What About Sports?

One of the most challenging decisions for moms of boys revolves around sports participation—if sons should participate in competitive sports and, if so, which ones and how often?  When making the decision, factors to keep in mind are:

  • Trust your instincts.  As a mom, you know what your child is capable of, what factors will stress him out and what will encourage and motivate him.
  • Consider your child’s maturity level. While there are many non-competitive sports experiences available for children, it’s important to consider your son’s individual development when making the leap to competitive sports.  Does he have the prerequisite skills, yet, that will lead to success or does he need to wait until those are developed?  The sports experience should not be frustrating.  If he has mastered the basic skills of the sport, has a long enough attention span, and adequate self –discipline, then he’s probably ready.
  • Make sure your family is prepared. Putting undue pressure on a child to perform will have long-lasting negative effects.  Participating in sports should be a positive experience, increasingly challenging, but not stressful or overwhelming.  Also, moms have to be ready for the independence needed by the child during play.  If you feel that you would rush onto the field anytime your child gets hurt, it may not be time for him to get involved in a competitive sport, yet.  Also, you definitely do not want the sport to be the center of your child’s—and family’s—world.  Not having a childhood will impact the child’s future for years to come.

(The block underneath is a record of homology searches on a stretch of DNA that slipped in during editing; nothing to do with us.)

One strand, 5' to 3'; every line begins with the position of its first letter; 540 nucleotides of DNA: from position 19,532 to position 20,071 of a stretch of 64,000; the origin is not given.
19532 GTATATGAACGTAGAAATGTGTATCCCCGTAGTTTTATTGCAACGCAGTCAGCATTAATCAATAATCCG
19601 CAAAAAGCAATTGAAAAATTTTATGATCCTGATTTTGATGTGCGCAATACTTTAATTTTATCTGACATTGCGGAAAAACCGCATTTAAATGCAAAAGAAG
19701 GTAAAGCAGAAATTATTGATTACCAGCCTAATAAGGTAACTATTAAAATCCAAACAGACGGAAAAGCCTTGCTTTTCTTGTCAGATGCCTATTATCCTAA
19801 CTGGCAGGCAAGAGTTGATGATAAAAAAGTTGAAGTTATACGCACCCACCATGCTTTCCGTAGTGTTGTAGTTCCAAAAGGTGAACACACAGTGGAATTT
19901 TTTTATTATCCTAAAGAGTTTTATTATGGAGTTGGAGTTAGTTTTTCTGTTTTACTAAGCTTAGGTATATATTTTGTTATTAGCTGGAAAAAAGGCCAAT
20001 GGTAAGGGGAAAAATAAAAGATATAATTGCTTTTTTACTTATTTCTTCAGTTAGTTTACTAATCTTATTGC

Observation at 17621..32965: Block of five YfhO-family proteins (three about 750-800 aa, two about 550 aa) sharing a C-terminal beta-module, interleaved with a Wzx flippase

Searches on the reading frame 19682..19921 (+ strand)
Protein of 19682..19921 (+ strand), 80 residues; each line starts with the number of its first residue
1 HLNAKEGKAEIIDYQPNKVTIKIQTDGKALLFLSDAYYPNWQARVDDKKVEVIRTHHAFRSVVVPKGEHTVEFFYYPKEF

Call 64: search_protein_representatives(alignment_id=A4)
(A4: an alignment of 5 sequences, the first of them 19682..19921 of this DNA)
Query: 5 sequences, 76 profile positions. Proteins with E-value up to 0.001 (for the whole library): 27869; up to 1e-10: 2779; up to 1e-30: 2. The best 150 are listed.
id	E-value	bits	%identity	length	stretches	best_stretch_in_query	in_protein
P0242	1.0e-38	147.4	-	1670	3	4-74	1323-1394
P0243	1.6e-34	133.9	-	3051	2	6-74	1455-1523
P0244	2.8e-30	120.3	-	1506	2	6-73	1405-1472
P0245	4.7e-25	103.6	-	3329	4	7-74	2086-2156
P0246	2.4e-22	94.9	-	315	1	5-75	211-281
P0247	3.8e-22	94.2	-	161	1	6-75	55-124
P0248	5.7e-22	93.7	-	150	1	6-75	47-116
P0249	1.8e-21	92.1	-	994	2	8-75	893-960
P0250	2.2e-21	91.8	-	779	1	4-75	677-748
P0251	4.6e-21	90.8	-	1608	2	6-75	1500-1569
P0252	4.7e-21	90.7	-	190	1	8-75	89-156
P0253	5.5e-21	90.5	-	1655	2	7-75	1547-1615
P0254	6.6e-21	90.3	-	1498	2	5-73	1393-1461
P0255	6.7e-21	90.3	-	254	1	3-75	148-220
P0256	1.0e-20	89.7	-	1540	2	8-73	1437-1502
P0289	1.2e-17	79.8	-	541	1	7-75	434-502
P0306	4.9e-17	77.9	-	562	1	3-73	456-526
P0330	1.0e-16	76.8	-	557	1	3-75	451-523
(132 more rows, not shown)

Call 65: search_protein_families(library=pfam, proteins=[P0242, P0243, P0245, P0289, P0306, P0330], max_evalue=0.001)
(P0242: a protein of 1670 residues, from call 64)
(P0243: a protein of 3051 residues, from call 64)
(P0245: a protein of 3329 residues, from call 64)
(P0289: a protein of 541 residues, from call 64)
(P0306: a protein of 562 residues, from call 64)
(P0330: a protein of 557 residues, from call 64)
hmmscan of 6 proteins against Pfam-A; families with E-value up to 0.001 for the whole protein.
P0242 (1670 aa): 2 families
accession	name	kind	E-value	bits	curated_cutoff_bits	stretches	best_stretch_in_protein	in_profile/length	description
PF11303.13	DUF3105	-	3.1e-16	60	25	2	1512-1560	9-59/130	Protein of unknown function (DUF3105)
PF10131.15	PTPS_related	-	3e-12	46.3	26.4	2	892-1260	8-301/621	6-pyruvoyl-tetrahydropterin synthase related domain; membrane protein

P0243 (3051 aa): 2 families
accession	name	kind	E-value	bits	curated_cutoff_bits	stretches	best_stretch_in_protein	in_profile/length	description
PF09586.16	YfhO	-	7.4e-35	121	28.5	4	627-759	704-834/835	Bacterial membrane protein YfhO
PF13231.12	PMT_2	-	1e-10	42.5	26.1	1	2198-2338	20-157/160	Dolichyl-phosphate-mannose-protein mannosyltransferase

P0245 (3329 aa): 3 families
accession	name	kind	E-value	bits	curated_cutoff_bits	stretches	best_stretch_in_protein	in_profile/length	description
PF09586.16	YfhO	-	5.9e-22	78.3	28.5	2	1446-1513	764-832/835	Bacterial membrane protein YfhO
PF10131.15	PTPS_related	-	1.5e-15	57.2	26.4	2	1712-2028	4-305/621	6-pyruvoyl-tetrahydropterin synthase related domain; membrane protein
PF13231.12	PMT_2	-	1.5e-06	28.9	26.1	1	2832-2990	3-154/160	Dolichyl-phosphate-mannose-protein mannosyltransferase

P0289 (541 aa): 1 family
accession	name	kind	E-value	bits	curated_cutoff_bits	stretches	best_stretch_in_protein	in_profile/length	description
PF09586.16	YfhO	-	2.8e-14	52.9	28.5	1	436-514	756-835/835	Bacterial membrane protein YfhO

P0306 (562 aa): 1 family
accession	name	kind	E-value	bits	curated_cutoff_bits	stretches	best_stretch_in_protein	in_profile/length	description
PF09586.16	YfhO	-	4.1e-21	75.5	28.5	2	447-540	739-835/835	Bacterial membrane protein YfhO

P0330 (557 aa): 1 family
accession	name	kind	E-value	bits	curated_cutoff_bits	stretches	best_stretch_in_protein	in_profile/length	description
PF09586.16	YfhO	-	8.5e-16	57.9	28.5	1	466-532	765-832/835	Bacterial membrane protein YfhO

There are many benefits of your son being involved in sports, such as:

  • Time for physical exercise ; helping boys stay active and physically fit
  • Developing a positive social group
  • Committing to the discipline of team practice and play ; developing self-control and slef-confidence
  • Providing a place to use developing motor skills
  • Learning rules, strategy and the competitive nature of the game
  • Managing emotions on the field and from the sidelines ; providing a healthy way to channel physicality and aggression

Studies also show that boys who play sports in high school get better grades and do better on standardized tests than those who don't.
Finally, participation in sports makes it less likely that a boy will:

  • Smoke cigarettes
  • Use drugs, or
  • Think about or commit suicide